Shattuck says that when she returned home, her lingerie was hanging from the ceiling fans, her vehicles were taken, including the car seats, and her children’s artwork was on the floor with boot prints on it. The Sheriff of St. Clair County, Tim Donnellon, opposed Shattuck’s claim saying “She’s a liar, plain and simple. That’s all I can tell you. The Shattucks are trying to further their cause, which at the base of it is the legalization of marijuana in the state of Michigan.” But Shattuck addresses the district court transcript with shows the judge severely rebuking the prosecution for the amount and variety of items seized. Annette says they haven’t seen most of their belongings yet, and they still have a long battle before everything will be returned.

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Sticky Note Stands Between Woman and Felony Charge
HOLLY: A few months ago we reported on Cynthia Mazur, who was arrested with her husband. Authorities found marijuana growing in the basement of their home. Mazur’s husband is a medical marijuana patient and caregiver for himself and two other patients. Mazur was being charged with possession and manufacturing marijuana with intent to distribute, and her husband pled guilty to similar charges. This month, the Michigan Supreme Court reversed the lower court’s decision that a sticky note left by Mazur was evidence that she was helping her husband manufacture his medicine and distribute it to his patients. The sticky note was the prosecution’s key evidence as it was left by Mazur for her husband as a reminder of when it was time to harvest his crops. The prosecution is using this as reasoning that she must have been helping manufacture the drug. However the Supreme Court disagreed and found the sticky note constitutes “legal drug paraphernalia”. Though the court threw out the key piece of evidence and handed the case back to the lower courts in Oakland County, Mazur is in no way cleared. The Supreme Court did uphold the lower court’s decision that Mazur is not immune from other charges because of her husband’s caregiver status as he was out of compliance with the MMA as he had too many plants. Mazur will get the chance to be cleared in an upcoming court appearance in front of an Oakland County Circuit Judge.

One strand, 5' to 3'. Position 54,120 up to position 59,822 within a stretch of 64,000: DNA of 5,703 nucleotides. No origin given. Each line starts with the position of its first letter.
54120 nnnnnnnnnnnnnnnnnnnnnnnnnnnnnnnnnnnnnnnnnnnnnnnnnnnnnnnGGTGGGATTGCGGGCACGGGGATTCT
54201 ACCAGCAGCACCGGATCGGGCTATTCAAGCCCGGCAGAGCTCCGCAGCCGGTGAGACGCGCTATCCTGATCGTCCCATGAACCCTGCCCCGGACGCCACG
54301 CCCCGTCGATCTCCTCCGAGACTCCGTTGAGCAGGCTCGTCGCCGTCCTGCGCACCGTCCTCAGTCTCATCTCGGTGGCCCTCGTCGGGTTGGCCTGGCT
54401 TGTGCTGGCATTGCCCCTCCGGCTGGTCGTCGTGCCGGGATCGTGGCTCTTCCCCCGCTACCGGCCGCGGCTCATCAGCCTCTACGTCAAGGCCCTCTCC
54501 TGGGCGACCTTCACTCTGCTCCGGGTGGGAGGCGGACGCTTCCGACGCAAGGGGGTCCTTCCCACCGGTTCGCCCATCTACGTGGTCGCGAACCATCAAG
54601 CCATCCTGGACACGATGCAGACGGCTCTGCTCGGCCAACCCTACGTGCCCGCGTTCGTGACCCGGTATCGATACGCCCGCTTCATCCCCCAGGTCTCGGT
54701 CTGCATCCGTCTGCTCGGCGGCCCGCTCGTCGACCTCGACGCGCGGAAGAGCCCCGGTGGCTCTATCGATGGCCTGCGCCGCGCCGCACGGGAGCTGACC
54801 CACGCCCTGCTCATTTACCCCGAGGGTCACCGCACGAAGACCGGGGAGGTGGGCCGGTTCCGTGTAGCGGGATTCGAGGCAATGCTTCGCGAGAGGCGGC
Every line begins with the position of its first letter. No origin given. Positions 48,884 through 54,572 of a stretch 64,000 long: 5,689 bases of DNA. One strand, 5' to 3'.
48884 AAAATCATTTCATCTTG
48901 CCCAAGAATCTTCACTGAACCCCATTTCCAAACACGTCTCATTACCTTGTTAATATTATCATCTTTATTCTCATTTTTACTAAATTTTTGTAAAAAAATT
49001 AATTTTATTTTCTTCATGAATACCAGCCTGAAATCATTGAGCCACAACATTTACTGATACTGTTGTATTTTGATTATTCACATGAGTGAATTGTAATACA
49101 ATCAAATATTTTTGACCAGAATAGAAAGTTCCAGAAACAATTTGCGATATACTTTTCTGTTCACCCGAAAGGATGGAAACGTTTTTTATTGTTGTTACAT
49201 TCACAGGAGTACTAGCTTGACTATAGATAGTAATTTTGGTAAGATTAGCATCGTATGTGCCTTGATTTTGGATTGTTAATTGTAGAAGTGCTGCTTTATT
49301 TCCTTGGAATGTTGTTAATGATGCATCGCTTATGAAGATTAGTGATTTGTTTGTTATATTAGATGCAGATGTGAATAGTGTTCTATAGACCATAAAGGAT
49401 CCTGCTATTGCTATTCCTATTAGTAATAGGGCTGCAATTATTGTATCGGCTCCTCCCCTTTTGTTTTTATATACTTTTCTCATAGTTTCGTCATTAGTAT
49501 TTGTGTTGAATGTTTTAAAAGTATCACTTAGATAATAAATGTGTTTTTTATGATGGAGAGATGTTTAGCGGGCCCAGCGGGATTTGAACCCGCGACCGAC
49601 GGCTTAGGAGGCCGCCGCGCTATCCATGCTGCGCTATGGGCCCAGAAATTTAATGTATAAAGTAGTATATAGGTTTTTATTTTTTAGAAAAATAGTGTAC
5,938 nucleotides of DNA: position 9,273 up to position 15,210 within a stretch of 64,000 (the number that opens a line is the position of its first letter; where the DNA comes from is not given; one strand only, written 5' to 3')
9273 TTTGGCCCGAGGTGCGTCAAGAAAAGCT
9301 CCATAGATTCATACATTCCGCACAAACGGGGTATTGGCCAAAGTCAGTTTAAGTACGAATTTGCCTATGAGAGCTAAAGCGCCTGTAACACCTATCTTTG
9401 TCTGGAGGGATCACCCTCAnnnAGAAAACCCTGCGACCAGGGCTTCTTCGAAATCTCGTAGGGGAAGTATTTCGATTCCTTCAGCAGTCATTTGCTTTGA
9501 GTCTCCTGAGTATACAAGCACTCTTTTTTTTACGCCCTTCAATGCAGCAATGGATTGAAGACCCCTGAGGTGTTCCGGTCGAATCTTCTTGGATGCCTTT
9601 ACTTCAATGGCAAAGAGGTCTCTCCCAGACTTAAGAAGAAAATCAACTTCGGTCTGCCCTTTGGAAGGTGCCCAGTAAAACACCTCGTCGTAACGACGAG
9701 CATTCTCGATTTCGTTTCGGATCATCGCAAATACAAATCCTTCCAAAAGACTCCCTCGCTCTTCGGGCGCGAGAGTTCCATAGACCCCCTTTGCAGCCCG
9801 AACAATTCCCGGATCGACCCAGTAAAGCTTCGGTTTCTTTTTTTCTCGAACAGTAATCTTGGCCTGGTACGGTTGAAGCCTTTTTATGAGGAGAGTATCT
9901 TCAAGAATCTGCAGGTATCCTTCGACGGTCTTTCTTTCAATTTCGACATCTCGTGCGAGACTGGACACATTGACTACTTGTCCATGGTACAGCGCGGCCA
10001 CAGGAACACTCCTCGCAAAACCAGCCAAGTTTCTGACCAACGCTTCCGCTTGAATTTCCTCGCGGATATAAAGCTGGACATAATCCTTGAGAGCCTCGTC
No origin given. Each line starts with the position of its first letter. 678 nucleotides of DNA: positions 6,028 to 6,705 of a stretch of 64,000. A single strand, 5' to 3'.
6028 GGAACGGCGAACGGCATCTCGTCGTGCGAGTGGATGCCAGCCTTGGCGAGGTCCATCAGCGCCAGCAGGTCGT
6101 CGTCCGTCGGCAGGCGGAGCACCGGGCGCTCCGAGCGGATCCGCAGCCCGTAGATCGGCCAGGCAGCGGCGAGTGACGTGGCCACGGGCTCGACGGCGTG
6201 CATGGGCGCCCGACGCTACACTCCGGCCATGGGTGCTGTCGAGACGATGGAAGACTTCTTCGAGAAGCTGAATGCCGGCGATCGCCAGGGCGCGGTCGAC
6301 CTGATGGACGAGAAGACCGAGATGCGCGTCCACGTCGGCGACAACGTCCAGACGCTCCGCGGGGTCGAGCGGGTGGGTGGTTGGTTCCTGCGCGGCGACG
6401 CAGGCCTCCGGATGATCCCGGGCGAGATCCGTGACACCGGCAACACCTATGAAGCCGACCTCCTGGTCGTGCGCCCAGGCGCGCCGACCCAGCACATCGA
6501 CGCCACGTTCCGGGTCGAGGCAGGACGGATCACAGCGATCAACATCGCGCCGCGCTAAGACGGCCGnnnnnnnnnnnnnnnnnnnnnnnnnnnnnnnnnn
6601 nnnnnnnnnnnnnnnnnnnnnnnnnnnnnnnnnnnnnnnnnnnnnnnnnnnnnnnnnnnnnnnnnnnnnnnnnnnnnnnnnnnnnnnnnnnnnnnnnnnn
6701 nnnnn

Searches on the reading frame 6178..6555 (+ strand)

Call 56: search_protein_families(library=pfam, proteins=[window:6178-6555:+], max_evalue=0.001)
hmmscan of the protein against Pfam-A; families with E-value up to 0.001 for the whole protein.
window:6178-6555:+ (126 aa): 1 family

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Support is Spreading
DETROIT: A poll conducted by Glengariff Group Inc. for the Detroit News and WDIV shows favor for the legalization of marijuana up 5% since April. The survey indicates 56% of residents would support the legalization of recreational marijuana for adult use only. It found that 36% are opposed to legalization while the remaining 8% are undecided. The results also show that most prefer the proposal put together by the Michigan Comprehensive Cannabis Law Reform Committee, or MILegalize. A previous poll conducted by a Marketing Research Group (MRG) two months ago found that only 51% of people would like cannabis made legal if regulated and distributed similarly to alcohol. The question asked by MRG only differed from the one presented by MILegalize on one point. MILegalize took alcohol out of the question and found approval of the idea spiked by 10%. To say the increase was caused by the change in wording is speculation as many things had changed in Michigan since the first poll, which also could have effected the numbers. MILegalize wants to leave control of the marijuana market in the hands of the communities instead of in the hands of big government.